Jamestown AD proposes plan for 3 divisions
FARGO -- Jamestown High School's athletic director and superintendent last week began gauging support for splitting North Dakota Class A into three conferences.
Blue Jays AD Jim Roaldson said Tuesday that high travel costs and an enrollment imbalance in Class A have Jamestown seeking new alternatives to the current conference structure for the state's largest schools.
"Right now, it's more or less a discussion," Roaldson said. "We want to know if it's time to take a look at doing something different than we are accustomed to, something other than the East and West format. Does it make sense?"
Roaldson said Jamestown is floating the idea of breaking up Class A into three conferences. Class A currently consists of 19 schools in two conferences in most sports.
The Eastern Dakota Conference has Devils Lake, Fargo Davies, Fargo North, Fargo Shanley, Fargo South, Grand Forks Central, Grand Forks Red River, Valley City, Wahpeton and West Fargo.
The Western Dakota Association has Bismarck, Bismarck Century, Dickinson High, Mandan, Jamestown, Minot, Bismarck St. Mary's, Williston and Turtle Mountain-Belcourt.
Roaldson said travel for Jamestown in the WDA is becoming more difficult each year. The Blue Jays moved from the EDC to the WDA in 2006.
Roaldson said the move to the West has forced Jamestown to take a few overnight trips each year.
In basketball, the Blue Jays stay overnight during a swing through Minot and Belcourt, and during a trip through Dickinson and Williston, Roaldson said.
Roaldson said the oil boom in western North Dakota has made it difficult to find hotel rooms for the overnight trips.
"For us to travel to Williston for conference play, when we've got a school like Valley City 35 miles away, doesn't make a lot of sense for us," Roaldson said.
Roaldson said Class A could be split into a six-school conference with schools of lower enrollments, and a pair of seven-school leagues with the remaining schools.
Different conference scenarios have been discussed, Roaldson said.
One formula for a new conference would include Jamestown, Valley City, Devils Lake, Wahpeton, Grand Forks Red River and Grand Forks Central. Roaldson said.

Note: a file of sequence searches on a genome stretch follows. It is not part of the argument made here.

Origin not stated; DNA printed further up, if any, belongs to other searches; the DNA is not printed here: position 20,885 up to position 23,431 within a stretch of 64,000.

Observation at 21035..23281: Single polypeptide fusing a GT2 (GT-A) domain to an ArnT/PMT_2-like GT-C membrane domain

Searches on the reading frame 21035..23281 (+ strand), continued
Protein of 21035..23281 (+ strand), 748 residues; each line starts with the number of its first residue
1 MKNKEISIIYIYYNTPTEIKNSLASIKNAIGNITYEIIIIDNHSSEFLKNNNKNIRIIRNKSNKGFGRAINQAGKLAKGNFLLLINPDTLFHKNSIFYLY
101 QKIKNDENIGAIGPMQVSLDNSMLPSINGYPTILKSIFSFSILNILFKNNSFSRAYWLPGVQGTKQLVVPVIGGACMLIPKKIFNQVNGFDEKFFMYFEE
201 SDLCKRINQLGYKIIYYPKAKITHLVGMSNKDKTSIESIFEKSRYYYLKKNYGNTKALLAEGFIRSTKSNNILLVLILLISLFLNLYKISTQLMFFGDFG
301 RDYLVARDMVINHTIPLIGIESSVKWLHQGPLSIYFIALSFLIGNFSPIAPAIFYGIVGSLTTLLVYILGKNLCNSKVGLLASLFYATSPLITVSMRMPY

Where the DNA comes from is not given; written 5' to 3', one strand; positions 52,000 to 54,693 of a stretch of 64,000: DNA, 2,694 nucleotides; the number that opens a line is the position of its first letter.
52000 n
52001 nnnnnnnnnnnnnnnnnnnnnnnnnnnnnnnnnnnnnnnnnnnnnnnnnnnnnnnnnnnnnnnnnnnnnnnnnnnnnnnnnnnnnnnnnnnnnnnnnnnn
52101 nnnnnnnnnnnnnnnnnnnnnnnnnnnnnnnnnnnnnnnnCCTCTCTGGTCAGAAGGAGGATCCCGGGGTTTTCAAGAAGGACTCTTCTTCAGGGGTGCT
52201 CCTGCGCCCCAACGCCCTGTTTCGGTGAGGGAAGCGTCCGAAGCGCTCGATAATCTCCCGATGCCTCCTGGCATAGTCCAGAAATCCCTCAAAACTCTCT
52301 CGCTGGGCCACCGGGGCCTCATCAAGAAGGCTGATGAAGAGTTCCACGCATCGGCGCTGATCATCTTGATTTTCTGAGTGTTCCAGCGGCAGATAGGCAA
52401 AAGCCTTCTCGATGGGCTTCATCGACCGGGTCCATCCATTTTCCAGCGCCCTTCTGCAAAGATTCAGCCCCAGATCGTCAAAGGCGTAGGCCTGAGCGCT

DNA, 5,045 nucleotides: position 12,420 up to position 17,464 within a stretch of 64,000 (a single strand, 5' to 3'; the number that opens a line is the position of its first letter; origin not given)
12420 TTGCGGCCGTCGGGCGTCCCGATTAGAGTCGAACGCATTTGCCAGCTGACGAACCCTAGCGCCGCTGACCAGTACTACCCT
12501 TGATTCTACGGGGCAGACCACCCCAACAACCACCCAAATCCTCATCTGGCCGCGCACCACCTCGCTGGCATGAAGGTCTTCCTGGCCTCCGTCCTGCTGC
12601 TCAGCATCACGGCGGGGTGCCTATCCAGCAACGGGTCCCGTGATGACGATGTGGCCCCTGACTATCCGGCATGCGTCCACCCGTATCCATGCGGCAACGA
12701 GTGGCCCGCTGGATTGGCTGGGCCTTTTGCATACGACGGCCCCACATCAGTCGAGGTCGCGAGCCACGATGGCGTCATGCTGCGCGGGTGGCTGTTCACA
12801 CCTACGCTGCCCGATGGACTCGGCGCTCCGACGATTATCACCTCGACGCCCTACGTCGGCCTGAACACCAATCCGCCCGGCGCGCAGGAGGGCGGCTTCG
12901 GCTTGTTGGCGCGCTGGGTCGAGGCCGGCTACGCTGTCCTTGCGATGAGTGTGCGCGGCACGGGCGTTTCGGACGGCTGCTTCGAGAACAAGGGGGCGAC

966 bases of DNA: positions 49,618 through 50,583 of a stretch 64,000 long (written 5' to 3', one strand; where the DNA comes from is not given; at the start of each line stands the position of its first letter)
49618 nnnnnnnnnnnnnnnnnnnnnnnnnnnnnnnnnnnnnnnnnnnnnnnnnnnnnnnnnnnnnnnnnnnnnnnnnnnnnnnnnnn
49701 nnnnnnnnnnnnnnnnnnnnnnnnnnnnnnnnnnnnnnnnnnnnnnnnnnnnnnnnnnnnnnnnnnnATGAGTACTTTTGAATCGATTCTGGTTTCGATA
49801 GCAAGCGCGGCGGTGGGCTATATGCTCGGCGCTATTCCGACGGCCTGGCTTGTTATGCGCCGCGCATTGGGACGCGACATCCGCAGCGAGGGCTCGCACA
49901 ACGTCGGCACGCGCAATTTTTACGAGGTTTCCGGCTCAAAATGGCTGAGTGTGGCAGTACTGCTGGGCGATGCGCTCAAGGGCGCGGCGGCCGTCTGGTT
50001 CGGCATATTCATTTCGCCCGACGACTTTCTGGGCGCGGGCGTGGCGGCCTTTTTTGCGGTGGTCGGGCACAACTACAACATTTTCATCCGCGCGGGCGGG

Other idea substitutes Fargo Shanley and Bismarck St. Mary's or Minot for the Grand Forks schools.
Grand Forks Public Schools athletic director Todd Olson said his school district is not interested in moving from the Eastern Dakota Conference.
"We are perfectly happy in the Eastern Dakota Conference," Olson said. "We will be up to 20 schools with the addition of a new West Fargo school. With that number, I don't see why we would want to create three conferences in the state. I don't see any support for something like this in Grand Forks and I don't see any support in Fargo."
Fargo Public Schools activities director Ed Lockwood said Class A with three conferences would create even more scheduling headaches than currently exist.
"We have enough trouble trying to fill some our schedules," Lockwood said. "Not all 20 schools compete in all of the activities. To divide into thirds would create more of a monster."
Lockwood said the idea of a three-conference Class A could spark debate about how to create more parity between the largest schools in the state and those on the low end in Class A.
"It appears to me that we have the middle schools being stretched too much," Lockwood said. "They are too big for Class B, but several schools in Class A are getting quite large. We could have schools with 2,000 kids competing against schools with 326."
Roaldson said Jamestown will bring the idea of a three-conference Class A to the North Dakota High School Activities Association Board of Directors if there is overwhelming support for the idea.
"If everybody is in support of it and the right things are in place, that would help us out and it would be a big plus for us," Roaldson said. "If the constituents across Class A say that this is something they wouldn't want to look at, it might be something we just drop discussion on."
Hotzler is a sports reporter for The Forum of Fargo-Moorhead, which is owned by Forum Communications Co.